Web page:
The Official Voice of Vietnam Veterans of America, Inc. ®
An organization chartered by the U.S. Congress

October/November 2003
Photo:Michael Keating
Recognizing Our Women Veterans

Milestones have become fairly commonplace for Vietnam Veterans of America, and each marks a particular crusade we have engaged in and earned hard-won victories.

This November marks the ten year anniversary of the dedication of the Vietnam Women's Memorial, and we should all take pride in our support and encouragement for this long overdue recognition of the role of all women in Vietnam.

From the beginning of the quest to have a proper monument acknowledging the contributions and sacrifices of our women veterans of included in the area of the Vietnam Veterans Memorial, VVA was there.

We contributed financially to the creation of this tribute, and we were intimately involved in aspects of its design, its approval by the Washington, D.C., Fine Arts Commission, as well as the struggle to convince those who challenged the very idea honoring the women who served with us. Testimony by VVA helped persuad Congress to pass the legislation for the Vietnam Women's Memorial.

We worked with the Vietnam Women's Memorial Project board and Glenna Goodacre, a New Mexico sculptor, to see that a fitting and appropriate symbol of service, courage, dedication, and sacrifice was erected.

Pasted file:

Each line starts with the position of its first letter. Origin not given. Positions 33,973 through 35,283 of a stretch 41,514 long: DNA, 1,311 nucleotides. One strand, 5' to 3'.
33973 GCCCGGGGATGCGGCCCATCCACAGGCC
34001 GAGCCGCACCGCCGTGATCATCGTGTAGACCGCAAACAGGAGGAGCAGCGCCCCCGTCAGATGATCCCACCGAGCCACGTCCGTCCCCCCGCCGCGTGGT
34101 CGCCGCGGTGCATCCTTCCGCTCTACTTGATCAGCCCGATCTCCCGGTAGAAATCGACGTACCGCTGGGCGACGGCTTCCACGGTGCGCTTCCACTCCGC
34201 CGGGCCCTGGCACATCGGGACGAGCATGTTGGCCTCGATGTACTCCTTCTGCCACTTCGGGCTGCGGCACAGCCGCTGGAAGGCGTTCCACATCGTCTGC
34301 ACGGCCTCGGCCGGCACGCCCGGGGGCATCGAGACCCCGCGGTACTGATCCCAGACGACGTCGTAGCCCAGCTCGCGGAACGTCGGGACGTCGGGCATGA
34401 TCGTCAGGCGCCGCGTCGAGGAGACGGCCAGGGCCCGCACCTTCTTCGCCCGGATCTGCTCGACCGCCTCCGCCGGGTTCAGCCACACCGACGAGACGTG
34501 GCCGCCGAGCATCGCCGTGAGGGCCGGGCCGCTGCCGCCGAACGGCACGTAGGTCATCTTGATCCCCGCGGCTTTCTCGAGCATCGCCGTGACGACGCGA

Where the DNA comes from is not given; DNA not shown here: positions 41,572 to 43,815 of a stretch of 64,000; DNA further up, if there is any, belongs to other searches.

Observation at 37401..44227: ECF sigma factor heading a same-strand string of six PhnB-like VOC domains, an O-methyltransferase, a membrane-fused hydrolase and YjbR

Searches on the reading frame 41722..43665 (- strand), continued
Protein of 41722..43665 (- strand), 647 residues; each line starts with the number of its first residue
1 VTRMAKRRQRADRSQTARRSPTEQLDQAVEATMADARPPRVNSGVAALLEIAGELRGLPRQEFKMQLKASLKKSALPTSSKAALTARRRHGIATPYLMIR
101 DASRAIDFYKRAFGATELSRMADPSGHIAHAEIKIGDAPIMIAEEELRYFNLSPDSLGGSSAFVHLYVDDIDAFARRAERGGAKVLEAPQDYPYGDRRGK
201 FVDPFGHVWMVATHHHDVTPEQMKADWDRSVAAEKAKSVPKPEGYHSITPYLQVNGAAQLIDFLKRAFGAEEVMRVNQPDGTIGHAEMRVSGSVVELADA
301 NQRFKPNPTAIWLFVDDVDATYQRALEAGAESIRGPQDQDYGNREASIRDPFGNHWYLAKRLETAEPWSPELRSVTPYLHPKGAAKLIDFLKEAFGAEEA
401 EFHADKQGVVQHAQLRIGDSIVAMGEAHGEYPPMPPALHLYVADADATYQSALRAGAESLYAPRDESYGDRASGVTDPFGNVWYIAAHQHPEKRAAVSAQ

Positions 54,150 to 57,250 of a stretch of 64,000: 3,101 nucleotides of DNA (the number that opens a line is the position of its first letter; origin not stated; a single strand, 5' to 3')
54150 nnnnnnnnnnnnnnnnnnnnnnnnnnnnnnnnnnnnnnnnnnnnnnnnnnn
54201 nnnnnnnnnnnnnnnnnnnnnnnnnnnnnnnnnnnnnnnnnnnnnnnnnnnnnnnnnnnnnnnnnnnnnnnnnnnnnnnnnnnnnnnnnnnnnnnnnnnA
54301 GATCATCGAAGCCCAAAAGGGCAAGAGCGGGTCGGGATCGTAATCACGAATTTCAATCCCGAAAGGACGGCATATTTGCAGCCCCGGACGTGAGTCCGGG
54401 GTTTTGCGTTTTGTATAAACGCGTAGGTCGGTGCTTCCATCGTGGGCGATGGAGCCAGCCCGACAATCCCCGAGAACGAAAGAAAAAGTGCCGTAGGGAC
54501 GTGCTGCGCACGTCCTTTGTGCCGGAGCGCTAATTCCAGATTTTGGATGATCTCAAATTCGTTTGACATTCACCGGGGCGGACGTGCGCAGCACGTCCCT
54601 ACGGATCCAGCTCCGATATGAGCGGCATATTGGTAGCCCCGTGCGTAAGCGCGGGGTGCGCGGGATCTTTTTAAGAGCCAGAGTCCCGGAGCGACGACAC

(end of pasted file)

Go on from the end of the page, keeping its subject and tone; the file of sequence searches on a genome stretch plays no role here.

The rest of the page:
On November 10, 2003 VVA will join with thousands of our fellow Vietnam veterans, men and women, to commemorate the 10th Anniversary of the dedication of this outstanding monument to every woman who served.

Just a few weeks ago I was in Vietnam as a member of a VVA Veterans Initiative delegation. During the mission we met with members of the Veterans Association of Vietnam and presented them with a letter of appreciation recognizing their members who have come forward as witnesses with previously unknown information that has permitted the American Joint POW/MIA Accounting Command, JPAC (formerly Joint Task Force-Full Accounting), to explore new leads and sites in an effort to resolve the fate of missing Americans.

The Veterans Association of Vietnam expressed their sincere appreciation for the information provided by former American soldiers on over 8,000 missing Vietnamese. This information has lead to the recovery of many remains of Vietnamese, some who have been positively identified and returned to their families for proper burial.

While in Hanoi we were accorded the distinct honor of participating in a Repatriation Ceremony where the remains of four additional Americans were returned to the United States for identification and eventual return to their families. It is a measure of our success and respect that we were asked to help in this very moving ceremony.

Each of us can be proud of our work, but we cannot stop now. If you have any information that can lead to the identification of Vietnamese remains--information about burial sites, identification cards, or other war memorabilia you may have acquired during the war--please send it to VVA in care of the Veterans Initiative so we can return it to the Vietnamese to give to the families. Each item you turn over may also account for a missing American.

We will continue to watch over those serving today and all who have served.



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